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Court of Honor held at Springfield Church of Christ

Three scouts were honored from Troop 2215.

Newly Inducted Eagle Scouts (from left): Eric Lyttek, Michael Marriott and Benjamin Washechek with their parents.

Newly Inducted Eagle Scouts (from left): Eric Lyttek, Michael Marriott and Benjamin Washechek with their parents. Photo by Andrew Madigan

In 2007, a new Boy Scout troop was formed at the Springfield Church of Christ. Every scout in Troop 2215 was home-schooled.

On Saturday, Oct. 6, three of the troop’s founding members—Erik Lyttek, Michael Marriott and Benjamin Washechek—were recognized in a Court of Honor. All three boys had earned the grade of Eagle Scout, which is the highest rank in scouting. As Master of Ceremonies Hunter Stauffer explained, this is a significant achievement because only 3 percent of scouts reach this plateau.

After a brief welcome and a presentation of flags by the color guard, General George Washington walked down the aisle, took the stage, knelt down and offered an invocation. Some say it was just a man dressed up in 18th-century garb, but others claimed they could see his wooden teeth.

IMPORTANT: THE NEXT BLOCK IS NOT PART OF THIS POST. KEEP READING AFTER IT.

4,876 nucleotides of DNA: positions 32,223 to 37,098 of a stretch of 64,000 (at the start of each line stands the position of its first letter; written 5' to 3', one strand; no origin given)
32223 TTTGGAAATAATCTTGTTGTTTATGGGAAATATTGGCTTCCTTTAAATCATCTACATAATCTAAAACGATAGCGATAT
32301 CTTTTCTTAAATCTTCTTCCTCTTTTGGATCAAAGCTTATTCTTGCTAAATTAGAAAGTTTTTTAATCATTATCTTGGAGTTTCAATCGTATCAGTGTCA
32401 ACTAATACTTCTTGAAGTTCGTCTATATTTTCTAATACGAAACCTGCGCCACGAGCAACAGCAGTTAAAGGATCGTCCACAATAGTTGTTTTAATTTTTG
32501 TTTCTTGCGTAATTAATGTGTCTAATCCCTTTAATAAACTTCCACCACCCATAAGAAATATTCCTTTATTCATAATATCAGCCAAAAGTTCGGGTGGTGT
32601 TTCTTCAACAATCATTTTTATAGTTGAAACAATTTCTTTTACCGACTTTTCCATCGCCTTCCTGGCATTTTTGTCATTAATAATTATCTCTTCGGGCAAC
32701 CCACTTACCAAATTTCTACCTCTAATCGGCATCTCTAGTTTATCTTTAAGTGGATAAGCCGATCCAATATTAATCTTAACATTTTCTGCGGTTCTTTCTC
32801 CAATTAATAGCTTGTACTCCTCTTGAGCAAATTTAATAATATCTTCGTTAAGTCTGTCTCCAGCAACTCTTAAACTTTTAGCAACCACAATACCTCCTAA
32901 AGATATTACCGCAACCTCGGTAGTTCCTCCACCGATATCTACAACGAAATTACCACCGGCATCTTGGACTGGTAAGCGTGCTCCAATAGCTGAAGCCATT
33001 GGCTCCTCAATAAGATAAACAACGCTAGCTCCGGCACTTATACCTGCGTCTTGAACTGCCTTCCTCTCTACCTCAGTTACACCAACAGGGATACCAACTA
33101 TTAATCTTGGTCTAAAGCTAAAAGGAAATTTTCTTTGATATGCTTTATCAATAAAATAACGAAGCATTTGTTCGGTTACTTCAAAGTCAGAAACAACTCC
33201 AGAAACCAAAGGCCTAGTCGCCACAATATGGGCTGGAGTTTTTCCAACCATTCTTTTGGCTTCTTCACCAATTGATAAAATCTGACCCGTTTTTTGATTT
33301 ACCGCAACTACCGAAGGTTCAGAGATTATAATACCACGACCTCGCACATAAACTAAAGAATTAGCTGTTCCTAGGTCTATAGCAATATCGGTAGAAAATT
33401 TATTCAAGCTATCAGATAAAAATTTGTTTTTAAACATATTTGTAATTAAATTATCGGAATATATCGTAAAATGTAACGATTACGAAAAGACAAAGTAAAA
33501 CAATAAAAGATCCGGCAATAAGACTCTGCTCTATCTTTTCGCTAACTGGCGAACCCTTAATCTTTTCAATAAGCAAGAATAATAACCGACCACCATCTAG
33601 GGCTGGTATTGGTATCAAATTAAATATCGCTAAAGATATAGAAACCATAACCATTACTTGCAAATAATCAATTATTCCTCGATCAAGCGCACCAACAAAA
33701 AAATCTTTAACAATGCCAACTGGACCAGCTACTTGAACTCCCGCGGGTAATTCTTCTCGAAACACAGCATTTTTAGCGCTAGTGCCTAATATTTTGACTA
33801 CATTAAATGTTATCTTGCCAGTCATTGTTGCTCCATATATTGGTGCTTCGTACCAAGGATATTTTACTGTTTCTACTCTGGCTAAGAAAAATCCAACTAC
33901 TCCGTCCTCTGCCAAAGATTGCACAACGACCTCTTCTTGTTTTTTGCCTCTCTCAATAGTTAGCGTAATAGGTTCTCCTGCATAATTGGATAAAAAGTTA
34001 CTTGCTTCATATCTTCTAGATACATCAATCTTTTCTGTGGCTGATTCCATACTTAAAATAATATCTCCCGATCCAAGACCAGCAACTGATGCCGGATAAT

The Court of Honor was an event characterized by pride, solemnity and joy. The audience, which numbered over 100, was treated to a summary of the boys’ achievements, most notably their Eagle projects. Benjamin completed a water quality impact assessment and helped prevent the erosion of stream banks at Huntsman Lake. Michael built a 30-foot nature trail bridge at Sovereign Grace Church. Erik reconstructed a gravel parking area at Springfield Church of Christ; he paved it with a permanent surface, created two handicapped spots and transformed the space into a more functional parking lot.

The honorees’ parents were called to the stage to present the boys with the prestigious Eagle Medals. The boys, in turn, presented their parents with gifts (flowers for the mothers, Eagle Scout pens and tie tacks for the fathers). Virginia Delegate Dave Albo was the evening’s special guest. He awarded each of the new Eagle Scouts a flag that had been flown over the state capitol.

The evening ended with a benediction, the retirement of the color guard, and a celebration dinner. Troop 2215 has grown considerably and changed in the five years since its founding. Today, not all of the scouts are home-schooled. However, each one of them shares in the admiration felt for the new Eagle inductees.